- Holy Hippocampus:A Conversation in Couplets
The human brain stores a million gigabytes of memory, so why is itI can’t recall where I plunked down my keys or orange flash drive?
If only I could access the words of Proust I read at twenty or whatyou said yesterday about how to treat a cold—was it frankincense?
Frank remembers you so clearly but you can’t access his face evenlooking at his picture. High school classmates, grade school teachers:
a blur! I’ve always wanted to tell you that my mother with Alzheimer’srecalled her Carteret childhood in encyclopedic detail—but that was it.
Did she forget being a mother and your childhood? I love reimaginedretro postcards: I left my baby on the bus! Or I forgot to have children.
That’s my Mom! Unable to spell the world backward by fifty-five. d-lr-o-w. They say the brain alters a memory simply by remembering it.
That is why I remember my second-grade accordion as goldbut in pictures it is maroon. In one my hair has a green tint—impossible,
or ahead of your time, as always! They also say our short-term memoryholds only seven pieces of information at a time. Holy Hippocampus!
Number 8: Where did I park my car? nudges out Conan O’Brien’s punchline and whether or not I turned off the coffee pot. My remote key beeps, [End Page 93]
but the kid who insisted on pushing my grocery cart is telling me wherehe snowshoes (9), my cell’s ringing in the surreal distance of some pocket
in my jacket or purse or reusable tote and I fear someone I loveis in trouble—an accident, a broken heart, a bounced check. Hello?
My brain needs an upgrade. Higher resolution for those mistywatercolored tidbits that pixilate rebelliously as I furrow my brow.
What I do remember is Bert’s chalk sidewalk drawing turninginto a painting when it rained. Or was it Mary Poppins’ magic?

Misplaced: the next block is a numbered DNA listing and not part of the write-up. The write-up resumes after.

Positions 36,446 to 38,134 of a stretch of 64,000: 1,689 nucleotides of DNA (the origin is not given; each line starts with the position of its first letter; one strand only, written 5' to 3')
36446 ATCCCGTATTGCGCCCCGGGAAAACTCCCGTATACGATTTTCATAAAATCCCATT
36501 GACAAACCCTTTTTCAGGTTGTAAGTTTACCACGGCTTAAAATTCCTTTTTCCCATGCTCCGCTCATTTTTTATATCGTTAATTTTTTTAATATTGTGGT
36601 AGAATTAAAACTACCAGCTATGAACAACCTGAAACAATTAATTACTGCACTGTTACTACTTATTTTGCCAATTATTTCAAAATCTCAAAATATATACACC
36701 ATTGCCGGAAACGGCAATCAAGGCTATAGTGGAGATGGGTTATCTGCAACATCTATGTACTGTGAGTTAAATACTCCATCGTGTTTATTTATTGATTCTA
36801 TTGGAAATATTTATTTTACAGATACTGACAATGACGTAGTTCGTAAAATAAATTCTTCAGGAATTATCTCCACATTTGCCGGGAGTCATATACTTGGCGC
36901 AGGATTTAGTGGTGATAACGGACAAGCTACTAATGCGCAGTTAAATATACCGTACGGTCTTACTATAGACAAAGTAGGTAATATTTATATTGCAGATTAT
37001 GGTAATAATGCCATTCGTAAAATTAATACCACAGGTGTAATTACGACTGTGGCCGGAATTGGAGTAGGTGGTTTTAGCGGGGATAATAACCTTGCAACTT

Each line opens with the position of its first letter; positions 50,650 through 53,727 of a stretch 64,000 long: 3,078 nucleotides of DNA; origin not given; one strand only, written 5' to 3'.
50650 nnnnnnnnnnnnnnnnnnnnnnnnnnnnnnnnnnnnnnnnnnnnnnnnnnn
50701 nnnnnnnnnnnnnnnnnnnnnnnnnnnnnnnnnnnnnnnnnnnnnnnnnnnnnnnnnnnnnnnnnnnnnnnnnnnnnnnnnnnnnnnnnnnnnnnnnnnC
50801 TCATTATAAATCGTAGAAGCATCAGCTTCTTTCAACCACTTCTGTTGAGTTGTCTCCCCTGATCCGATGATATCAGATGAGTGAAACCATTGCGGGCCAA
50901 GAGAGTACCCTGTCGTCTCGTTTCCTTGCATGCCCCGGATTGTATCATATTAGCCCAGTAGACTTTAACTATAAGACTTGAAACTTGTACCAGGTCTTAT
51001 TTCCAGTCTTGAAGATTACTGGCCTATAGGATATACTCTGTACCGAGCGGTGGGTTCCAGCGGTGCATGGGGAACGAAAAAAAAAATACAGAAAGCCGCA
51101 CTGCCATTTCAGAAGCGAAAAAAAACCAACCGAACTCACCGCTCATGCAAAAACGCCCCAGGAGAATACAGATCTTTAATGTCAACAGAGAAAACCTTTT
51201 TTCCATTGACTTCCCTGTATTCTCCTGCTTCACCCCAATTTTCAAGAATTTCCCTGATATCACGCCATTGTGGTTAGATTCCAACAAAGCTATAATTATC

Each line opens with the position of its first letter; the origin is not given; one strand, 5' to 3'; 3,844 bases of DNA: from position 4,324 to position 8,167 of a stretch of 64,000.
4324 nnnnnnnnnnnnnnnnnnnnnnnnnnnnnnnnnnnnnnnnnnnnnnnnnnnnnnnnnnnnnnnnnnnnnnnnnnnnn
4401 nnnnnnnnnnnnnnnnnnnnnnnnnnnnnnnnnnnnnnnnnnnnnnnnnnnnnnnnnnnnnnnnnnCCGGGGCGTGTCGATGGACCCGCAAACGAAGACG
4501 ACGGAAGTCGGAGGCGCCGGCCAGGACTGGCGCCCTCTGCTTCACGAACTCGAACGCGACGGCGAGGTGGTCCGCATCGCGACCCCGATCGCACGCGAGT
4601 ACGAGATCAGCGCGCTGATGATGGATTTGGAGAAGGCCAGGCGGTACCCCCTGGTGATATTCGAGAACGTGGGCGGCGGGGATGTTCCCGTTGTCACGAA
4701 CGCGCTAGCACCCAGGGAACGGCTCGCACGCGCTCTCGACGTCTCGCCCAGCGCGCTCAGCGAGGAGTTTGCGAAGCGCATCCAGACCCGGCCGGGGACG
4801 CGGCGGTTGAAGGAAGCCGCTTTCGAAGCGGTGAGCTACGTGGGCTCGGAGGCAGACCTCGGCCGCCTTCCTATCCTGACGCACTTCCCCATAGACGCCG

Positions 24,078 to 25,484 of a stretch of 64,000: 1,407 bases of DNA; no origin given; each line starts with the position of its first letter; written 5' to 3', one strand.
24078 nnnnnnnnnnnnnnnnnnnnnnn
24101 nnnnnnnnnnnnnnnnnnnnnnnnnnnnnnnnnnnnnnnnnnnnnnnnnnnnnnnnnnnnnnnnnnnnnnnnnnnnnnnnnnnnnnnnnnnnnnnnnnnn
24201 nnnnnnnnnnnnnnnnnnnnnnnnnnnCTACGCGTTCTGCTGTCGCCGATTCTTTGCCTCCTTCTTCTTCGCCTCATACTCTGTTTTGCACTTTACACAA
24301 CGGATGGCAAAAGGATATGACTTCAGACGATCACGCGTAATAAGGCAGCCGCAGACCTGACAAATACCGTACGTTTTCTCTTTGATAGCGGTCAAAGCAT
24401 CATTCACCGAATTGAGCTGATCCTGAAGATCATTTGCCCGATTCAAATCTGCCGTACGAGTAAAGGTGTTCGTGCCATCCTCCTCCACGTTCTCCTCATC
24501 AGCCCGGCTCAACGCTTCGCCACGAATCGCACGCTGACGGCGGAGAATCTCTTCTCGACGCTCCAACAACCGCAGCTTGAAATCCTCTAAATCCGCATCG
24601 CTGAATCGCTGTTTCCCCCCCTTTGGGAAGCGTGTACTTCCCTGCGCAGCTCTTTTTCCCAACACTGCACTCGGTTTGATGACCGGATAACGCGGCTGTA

I know you’re not thinking I’d remember a movie I only saw five times,are you? What about that annoying link between memory and hormones?
Or that stress kills memory cells? I read that doing certain taskscan stimulate the growth of brain cells, but I can’t remember which tasks.
Well, we’re both good at math! Today I read that it takes the brain 80milliseconds to process info. For that time we’re actually living in the past. [End Page 94]
Maureen Seaton has authored numerous poetry collections, both solo and collaborative—most recently, with Denise Duhamel: Caprice: Collected, Uncol-lected, and New Collaborations (Sibling Rivalry Press). She currently teaches in the Creative Writing Program at the University of Miami.
Denise Duhamel’s most recent book of poetry is Scald (Pittsburgh). Blowout (Pittsburgh) was a finalist for the National Book Critics Circle Award. Her other titles include Ka-Ching! (Pittsburgh); Two and Two (Pittsburgh); Queen for a Day: Selected and New Poems (Pittsburgh); The Star-Spangled Banner (Southern Illinois up); and Kinky (Orhisis). She and Maureen Seaton co-authored Caprice: Collected, Uncollected, and New Collaborations (Sibling Rivalry Press). Duhamel is a recipient of fellowships from the Guggenheim Foundation and the nea. The guest editor of The Best American Poetry 2013, she is a professor at Florida International University in Miami.